I'm in favor of that on general principle, always have been, and can't really fathom why there would even be any question about it. Nobody should have to care about timezones and converting time in their head! I mean, we put a big countdown/-up clock on both the main page and the event navbox specifically so people would know when the event starts/ends without having to do that. (It's not like the vast majority of us don't have to convert from our local time to Kaliningrad time, same as we'd have to convert to UTC.) But that was the reason for the clock (the whole reason, in my view, though it seems like it became something else): to do the conversion for people. Not to hold them to any specific timing or starter's gun or whatever.
My view is, if the clock ran in UTC and someone felt like jumping the gun by starting two hours early, I certainly wouldn't "tell them off" — I'd thank them, because they're creating content, and isn't that supposed to be the goal? A 31-day event has 744 hours in it, a couple here or there on either end couldn't possibly be less of a big deal. At least, not to me. Is there anyone who would object? Who's this theoretical jerk telling people off for creating content? And over their timing? We welcome new content every second of every day of the year, don't we? -- FeRDNYC (talk) 12:52, 26 March 2019 (UTC)
OK, it was definitely a semantics issue with claim/reservation/exclusive. Sounds like we're actually on the same page, there. Thank you for clarifying. (Regarding "Why would I ever [...] argue for it?" My thoughts exactly. Hence the what-in-the-world reaction.)
Re: Timing-- Not sure why the countdown clock was deemed some sort of failure. I thought that it was done exceedingly well, and functioned exactly for the purpose that you made it. It's what I kept looking at in order to start racing for my target article, at least.
Since we were making the content drive at least partially a contest where creators could earn rewards for certain items, the only way to be fair about people getting to claim the articles that might be most advantageous to them was to make sure everyone started at the same time. Having someone start too early would have potentially raised hue and cry of unfairness if someone else had gone too early. That was the mess that setting a specific time was designed to avoid. We have no control over what or how the devs chose to announce (and honestly, I think the way they did left a much more lasting impression), but my understanding was that when the clock hit 0, whichever 0 that was, then we could go, we could race.
Perfectly happy for that to be on UTC time in the future. If the countdown clock could go back up on the main page for when we're allowed to start, that would be perfect, in my opinion. But if it was the coding of the clock that got to be traumatic, then we can find another way. If that way has to be that I go to every thread in the forums and post a breakdown of exactly which hour is zero-hour for each timezone, that would be fine, too.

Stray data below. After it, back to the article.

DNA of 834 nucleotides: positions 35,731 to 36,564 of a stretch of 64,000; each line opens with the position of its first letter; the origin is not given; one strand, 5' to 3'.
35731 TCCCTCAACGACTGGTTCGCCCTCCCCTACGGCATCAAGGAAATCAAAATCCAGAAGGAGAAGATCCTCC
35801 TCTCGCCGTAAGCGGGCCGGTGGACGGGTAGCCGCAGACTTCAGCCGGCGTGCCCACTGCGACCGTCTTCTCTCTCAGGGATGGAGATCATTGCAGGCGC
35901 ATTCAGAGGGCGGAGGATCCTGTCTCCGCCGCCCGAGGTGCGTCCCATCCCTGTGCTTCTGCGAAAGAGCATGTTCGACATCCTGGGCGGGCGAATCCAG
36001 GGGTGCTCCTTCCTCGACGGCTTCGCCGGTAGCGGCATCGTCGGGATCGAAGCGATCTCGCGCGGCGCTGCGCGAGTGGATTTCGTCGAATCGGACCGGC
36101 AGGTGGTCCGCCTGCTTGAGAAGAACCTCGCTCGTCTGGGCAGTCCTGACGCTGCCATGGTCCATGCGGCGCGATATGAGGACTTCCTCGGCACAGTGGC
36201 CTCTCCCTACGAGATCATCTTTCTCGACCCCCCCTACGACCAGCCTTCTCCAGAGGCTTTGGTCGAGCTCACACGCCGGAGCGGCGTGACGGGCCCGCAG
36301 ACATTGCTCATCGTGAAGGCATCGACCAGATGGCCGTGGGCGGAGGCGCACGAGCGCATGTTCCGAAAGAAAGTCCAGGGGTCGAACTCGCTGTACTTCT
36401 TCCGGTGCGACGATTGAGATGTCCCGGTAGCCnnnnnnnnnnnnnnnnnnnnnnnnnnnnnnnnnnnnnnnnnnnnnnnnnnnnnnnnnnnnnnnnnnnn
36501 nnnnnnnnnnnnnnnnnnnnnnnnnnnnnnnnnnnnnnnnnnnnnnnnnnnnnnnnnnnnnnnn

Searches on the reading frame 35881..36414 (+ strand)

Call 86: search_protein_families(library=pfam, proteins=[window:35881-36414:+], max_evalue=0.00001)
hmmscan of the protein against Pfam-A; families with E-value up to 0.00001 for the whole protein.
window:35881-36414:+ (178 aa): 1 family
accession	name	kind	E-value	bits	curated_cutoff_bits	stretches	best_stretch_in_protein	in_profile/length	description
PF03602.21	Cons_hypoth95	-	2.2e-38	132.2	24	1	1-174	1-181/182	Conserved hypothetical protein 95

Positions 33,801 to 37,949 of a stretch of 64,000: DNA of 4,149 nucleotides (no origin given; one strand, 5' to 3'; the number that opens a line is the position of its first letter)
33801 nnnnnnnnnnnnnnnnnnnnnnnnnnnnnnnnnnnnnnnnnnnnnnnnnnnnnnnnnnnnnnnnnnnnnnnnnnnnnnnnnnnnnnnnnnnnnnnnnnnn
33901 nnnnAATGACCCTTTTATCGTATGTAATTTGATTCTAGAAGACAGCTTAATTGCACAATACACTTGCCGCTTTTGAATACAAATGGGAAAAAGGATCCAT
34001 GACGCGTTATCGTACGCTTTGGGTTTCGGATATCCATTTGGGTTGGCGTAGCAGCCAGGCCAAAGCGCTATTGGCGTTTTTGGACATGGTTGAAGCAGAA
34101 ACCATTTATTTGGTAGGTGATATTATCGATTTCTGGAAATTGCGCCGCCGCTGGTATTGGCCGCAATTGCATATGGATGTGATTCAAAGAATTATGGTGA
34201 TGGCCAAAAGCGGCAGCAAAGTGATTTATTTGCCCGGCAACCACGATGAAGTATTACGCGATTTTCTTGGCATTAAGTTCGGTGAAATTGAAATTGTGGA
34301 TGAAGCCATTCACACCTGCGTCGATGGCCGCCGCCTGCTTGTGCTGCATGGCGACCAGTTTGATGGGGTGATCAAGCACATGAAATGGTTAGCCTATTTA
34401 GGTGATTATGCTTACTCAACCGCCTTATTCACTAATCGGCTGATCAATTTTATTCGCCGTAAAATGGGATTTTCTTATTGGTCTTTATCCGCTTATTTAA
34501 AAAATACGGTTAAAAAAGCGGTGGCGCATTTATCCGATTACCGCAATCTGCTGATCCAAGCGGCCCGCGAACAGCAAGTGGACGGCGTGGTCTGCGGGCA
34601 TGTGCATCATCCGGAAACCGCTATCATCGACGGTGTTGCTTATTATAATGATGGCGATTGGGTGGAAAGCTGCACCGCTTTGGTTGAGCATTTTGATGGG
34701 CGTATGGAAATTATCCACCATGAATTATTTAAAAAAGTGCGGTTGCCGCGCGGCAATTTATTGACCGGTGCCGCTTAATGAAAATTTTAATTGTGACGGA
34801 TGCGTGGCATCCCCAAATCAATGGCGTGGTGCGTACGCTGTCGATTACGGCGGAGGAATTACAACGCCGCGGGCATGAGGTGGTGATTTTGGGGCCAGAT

But we do need to choose one or the other. Either UTC or squishy, and communicate whichever to participants. Can't be both, because we have rule-followers in GV and we have laid back people in GV, and if one group gets one message while the other group gets the other message, things get ugly. It happened when we were playing Ideabox Challenge, and it should not happen again.
Re: Who are we showing? Not the devs. We don't need to show the devs anything, as you've noted, FeRDNYC. Who we were trying to show that GodWiki is an integrated part of GV is the rest of the players and potential content creators. I'm not the only one on the forum/Ideabox who has been left with an impression (erroneous as it might be) that GodWiki is a world unto itself. To pull in more content creators, it's necessary to show that the GodWiki is part of the main Godville continent, not some strange peninsula extruded into the void. One of the surfact disconnects is the difference in clock systems used, so I think that's part of what Djonni was trying to smooth over by choosing Kaliningrad time for the initial JanuWiki: it gave potential content creators who may feel somewhat nervous about venturing into GodWiki a familiar touchstone, by letting them wait for the newspaper to change, and making that the shot from the starting pistol.
There are probably other ways to show GodWiki as integrated with the rest of Godville to the people we want making use of it. The time thing was one attempt at making things feel familiar. Since it caused trauma, we'll try to find a different way next time that won't cause trauma.
Back to work. --SourceRunner (talk) 15:03, 26 March 2019 (UTC)